Sharks have been aggressively targeted by fishers in recent years thanks to the popularity of shark fin soup amongst an increasingly aflluent middle class in many Asian countries. No one knows precisely what impact this will have on shark populations in the long term, but it could well be catastrophic. As peak predators, sharks play a key role in the health of marine ecosystems like coral reefs, maintaining balance.
Fisherman cutting up a mobula ray, Jimbaran, Bali, Indonesia. Mobula rays caught by fishermen, Bali, Indonesia. The fisherman is cutting meat from the ray, which is then sold for food. In recent years, demand for gill rakers from mobula and manta rays for use in traditional Chinese medicinal preparations has dramatically increased. But in 2014, Indonesia declared all of its territorial waters a sanctuary for rays and arrests of illegal traders have already taken place, indicating the government's commitment to enforcing the sanctuary.
Studies have clearly indicated that both sharks and rays are of much greater value alive than they are dead. The challenge is to shift behaviour and establish blue economies that enable local coastal communities to benefit from industries like dive tourism so that they have a genuine stake in conserving these magnificent creatures.
Manta rays gathered above a cleaning station, Raja Ampat Islands, West Papua, Indonesia. The mantas are being cleaned by small wrasse. The Raja Ampat Islands in West Papua are famous for their extraordinary marine biodiversity. The reefs around these islands are thought to be some of the most biodiverse on the planet.
Hawksbill turtles are endangered throughout their range, a result of hunting (primarily for their shell - the source of tortoise shell for jewellry), fishing practices and exploitation of their eggs. Pulau Weh lies at the most north westerly tip of Indonesia, where the Indian Ocean meets the Andaman Sea. The deep water and strong currents that sweep past the island provide perfect conditions for both large and small marine species. The island has active volcanic vents that emit sulphurous gases and lies close to an active subduction zone. Pulau Weh lies just off shore from Banda Aceh, the city that was devastated during the 2004 tsunami.
Already there are signs of change. Tiny coastal communities, from Banda Aceh in the east across to West Papua, now work in conjunction with NGOs and the Indonesian government, helping to develop ways of sustainably utilising their own reefs and mangroves.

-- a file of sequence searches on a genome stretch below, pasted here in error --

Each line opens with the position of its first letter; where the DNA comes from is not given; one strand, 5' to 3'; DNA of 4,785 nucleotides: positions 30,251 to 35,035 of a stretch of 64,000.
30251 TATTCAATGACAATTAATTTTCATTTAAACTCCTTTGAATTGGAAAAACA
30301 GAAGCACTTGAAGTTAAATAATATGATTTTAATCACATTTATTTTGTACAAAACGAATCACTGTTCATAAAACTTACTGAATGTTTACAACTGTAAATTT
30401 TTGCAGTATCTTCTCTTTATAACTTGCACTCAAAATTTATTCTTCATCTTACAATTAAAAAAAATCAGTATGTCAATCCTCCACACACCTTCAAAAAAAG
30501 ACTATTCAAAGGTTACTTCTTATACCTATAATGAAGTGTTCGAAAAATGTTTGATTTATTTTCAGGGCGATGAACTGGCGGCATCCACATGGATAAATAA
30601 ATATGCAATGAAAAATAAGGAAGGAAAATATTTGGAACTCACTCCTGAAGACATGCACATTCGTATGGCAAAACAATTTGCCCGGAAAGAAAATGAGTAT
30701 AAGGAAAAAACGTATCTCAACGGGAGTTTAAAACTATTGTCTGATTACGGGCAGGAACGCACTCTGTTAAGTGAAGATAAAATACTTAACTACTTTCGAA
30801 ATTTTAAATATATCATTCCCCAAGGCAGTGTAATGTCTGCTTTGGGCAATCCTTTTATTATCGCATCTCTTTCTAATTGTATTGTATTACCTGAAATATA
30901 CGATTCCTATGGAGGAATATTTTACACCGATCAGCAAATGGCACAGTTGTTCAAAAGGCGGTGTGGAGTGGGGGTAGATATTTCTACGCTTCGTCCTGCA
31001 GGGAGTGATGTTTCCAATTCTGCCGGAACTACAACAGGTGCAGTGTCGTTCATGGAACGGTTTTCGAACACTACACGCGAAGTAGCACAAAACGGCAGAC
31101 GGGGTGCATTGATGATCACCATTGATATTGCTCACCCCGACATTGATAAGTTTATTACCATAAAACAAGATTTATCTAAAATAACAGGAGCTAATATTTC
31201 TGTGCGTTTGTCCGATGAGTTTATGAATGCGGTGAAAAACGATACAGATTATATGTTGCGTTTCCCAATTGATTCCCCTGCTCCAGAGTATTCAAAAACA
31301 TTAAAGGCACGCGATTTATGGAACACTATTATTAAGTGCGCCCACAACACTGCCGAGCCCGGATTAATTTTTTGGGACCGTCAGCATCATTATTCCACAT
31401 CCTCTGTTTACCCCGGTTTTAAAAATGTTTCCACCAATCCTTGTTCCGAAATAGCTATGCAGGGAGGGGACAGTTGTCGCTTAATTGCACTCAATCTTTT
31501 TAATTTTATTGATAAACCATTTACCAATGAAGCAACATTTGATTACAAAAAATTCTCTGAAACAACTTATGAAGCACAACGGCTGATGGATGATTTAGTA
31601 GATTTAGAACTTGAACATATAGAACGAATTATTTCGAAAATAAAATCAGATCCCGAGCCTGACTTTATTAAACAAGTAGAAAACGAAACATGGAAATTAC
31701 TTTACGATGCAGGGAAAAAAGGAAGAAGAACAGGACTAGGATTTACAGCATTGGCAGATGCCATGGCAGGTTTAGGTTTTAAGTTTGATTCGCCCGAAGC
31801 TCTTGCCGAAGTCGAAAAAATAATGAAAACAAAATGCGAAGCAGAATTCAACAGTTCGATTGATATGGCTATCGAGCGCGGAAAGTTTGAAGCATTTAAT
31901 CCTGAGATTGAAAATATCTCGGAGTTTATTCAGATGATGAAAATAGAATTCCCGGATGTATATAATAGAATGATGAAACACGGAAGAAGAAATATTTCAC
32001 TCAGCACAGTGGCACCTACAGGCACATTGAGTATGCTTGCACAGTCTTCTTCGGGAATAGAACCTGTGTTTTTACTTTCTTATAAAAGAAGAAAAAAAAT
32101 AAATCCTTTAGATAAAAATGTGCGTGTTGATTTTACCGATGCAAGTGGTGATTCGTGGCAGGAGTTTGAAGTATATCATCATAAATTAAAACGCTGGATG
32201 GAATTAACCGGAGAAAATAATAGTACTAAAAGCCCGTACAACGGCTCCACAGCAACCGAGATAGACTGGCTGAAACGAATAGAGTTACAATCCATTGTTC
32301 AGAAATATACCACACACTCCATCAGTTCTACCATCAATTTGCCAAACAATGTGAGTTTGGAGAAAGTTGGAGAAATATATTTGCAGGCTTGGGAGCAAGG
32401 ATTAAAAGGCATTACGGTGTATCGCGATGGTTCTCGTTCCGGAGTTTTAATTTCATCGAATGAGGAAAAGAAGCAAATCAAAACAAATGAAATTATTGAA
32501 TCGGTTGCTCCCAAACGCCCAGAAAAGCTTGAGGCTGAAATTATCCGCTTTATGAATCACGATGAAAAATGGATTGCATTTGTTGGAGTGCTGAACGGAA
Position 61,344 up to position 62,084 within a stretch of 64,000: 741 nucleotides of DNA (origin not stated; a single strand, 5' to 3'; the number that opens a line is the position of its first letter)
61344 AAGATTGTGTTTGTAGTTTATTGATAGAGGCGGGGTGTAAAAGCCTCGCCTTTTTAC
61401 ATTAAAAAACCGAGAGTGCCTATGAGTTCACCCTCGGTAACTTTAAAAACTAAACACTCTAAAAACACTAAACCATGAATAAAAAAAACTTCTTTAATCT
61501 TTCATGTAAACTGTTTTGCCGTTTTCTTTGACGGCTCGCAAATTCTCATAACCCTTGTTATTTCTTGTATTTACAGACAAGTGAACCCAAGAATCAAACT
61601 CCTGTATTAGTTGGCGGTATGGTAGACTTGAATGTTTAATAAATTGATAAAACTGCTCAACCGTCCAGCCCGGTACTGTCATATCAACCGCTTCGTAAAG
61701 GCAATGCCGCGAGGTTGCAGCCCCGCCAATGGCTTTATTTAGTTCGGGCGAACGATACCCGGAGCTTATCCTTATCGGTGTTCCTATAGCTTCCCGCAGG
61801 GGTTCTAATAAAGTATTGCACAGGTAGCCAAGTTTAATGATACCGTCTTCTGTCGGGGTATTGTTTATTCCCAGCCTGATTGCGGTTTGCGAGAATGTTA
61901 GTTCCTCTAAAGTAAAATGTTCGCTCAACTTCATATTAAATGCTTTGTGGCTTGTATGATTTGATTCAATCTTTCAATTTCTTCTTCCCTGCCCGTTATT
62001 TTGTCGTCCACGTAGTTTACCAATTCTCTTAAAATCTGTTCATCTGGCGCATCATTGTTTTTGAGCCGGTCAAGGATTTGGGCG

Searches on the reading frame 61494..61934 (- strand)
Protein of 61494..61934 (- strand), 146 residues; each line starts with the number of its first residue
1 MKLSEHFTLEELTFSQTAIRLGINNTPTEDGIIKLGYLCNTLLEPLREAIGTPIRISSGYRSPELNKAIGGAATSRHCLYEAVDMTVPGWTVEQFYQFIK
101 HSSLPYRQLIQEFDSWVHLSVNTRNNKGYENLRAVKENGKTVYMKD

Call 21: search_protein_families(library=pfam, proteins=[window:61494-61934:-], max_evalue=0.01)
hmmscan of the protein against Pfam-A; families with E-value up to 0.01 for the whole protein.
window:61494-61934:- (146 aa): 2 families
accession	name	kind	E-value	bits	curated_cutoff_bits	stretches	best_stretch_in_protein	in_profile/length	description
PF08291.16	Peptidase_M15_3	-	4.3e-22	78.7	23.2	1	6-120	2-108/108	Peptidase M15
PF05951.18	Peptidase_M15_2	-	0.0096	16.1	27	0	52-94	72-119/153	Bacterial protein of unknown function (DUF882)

Island ranger excavating a turtle nest after the juveniles have hatched, Sangalaki, Kalimantan, Indonesia. The nests are excavated to determine the percentage of eggs that hatched. Sangalaki is part of the Derawan Island group, off East Kalimantan. The island is famous for its reefs, manta rays and cuttlefish, and as an important nesting site for the endangered green turtle. Sangalaki was a popular tourist destination, until the Indonesian government closed down access to the island in 2009
Great barracuda with a diver on the Liberty Wreck at Tulamben, Bali, Indonesia. Tulamben is located on Bali's NE coast and has become very popular with divers and photographers. The area is famous for the wreck of the USAT Liberty Glo, a WWII era ship that lies just off the beach in Tulamben village. The areas is also very well known for its high marine biodiversity. Bali is a very popular holiday destination for divers and offers a wide variety of different types of diving, from reefs and wrecks to mucks sites such as Puri Jati and Gilimanuk
They are trained in alternative industries such as sea weed farming or taught innovative techniques and given access to markets to ensure that the money generated by their own backyard reefs returns to the village. Tourism has become a vital source of employment and income, proving that local reefs and the marine life they support are more valuable when they are flourishing and healthy, rather than overfished and smothered.
The Biorock process was developed by Thomas Goreau and Wolf Hilbertz in the 1970's. Electricity is used to promote the deposition of calcium carbonate, and to a lesser extent magnesium hydroxide, which build up on the surface of the cathode. Hard corals quickly bond to this material and the process is thought to accelerate coral growth by up to four times. The resulting 'reef' of hard coral soon attracts other inhabitants. Biorock structures - metal frames connected to an electrical supply on the surface - have been used in the Maldives, Bali, PNG, the Seychelles, Japan and the Caribbean, and the process has been touted as a way to rehabilitate reefs in all tropical areas.
These village-scale initiatives are just small parts of much larger projects that focus on entire ecosystems and the communities that rely on them. In Pemuteran, local communities with the help of prominent scientists, have established a network of Biorock artifical reefs, which are rescuing fishing grounds, educating the next generation about marine conservation and generating tourism revenues.
Member of Nature Awareness Group planting seedlings in a mangrove rehabilitation area, Bangga, Gorontalo, Sulawesi, Indonesia.
Bapak I Nyoman Yasa working on his seaweed farm, Kutuh, Bali, Indonesia. Seaweed is used extensively in the cosmetic and culinary industries and can be a good alternative livelihood for former fishing communities, though the market price can fluctuate considerably.
By examining the myriad connections within these systems and gaining an understanding of how each small part plays its own, vital role, we have begun to build a framework that incorporates the views and needs of the people of Indonesia, preserves the environments on which they depend and yet allows for the sustainable use of the life found in Indonesia's rich seas.
Women harvesting sea weed for agar agar at a small village, Ujung Baji, Takalar, Sulawesi, Indonesia.
Seaweed farm at dawn, Kutuh, Bali, Indonesia.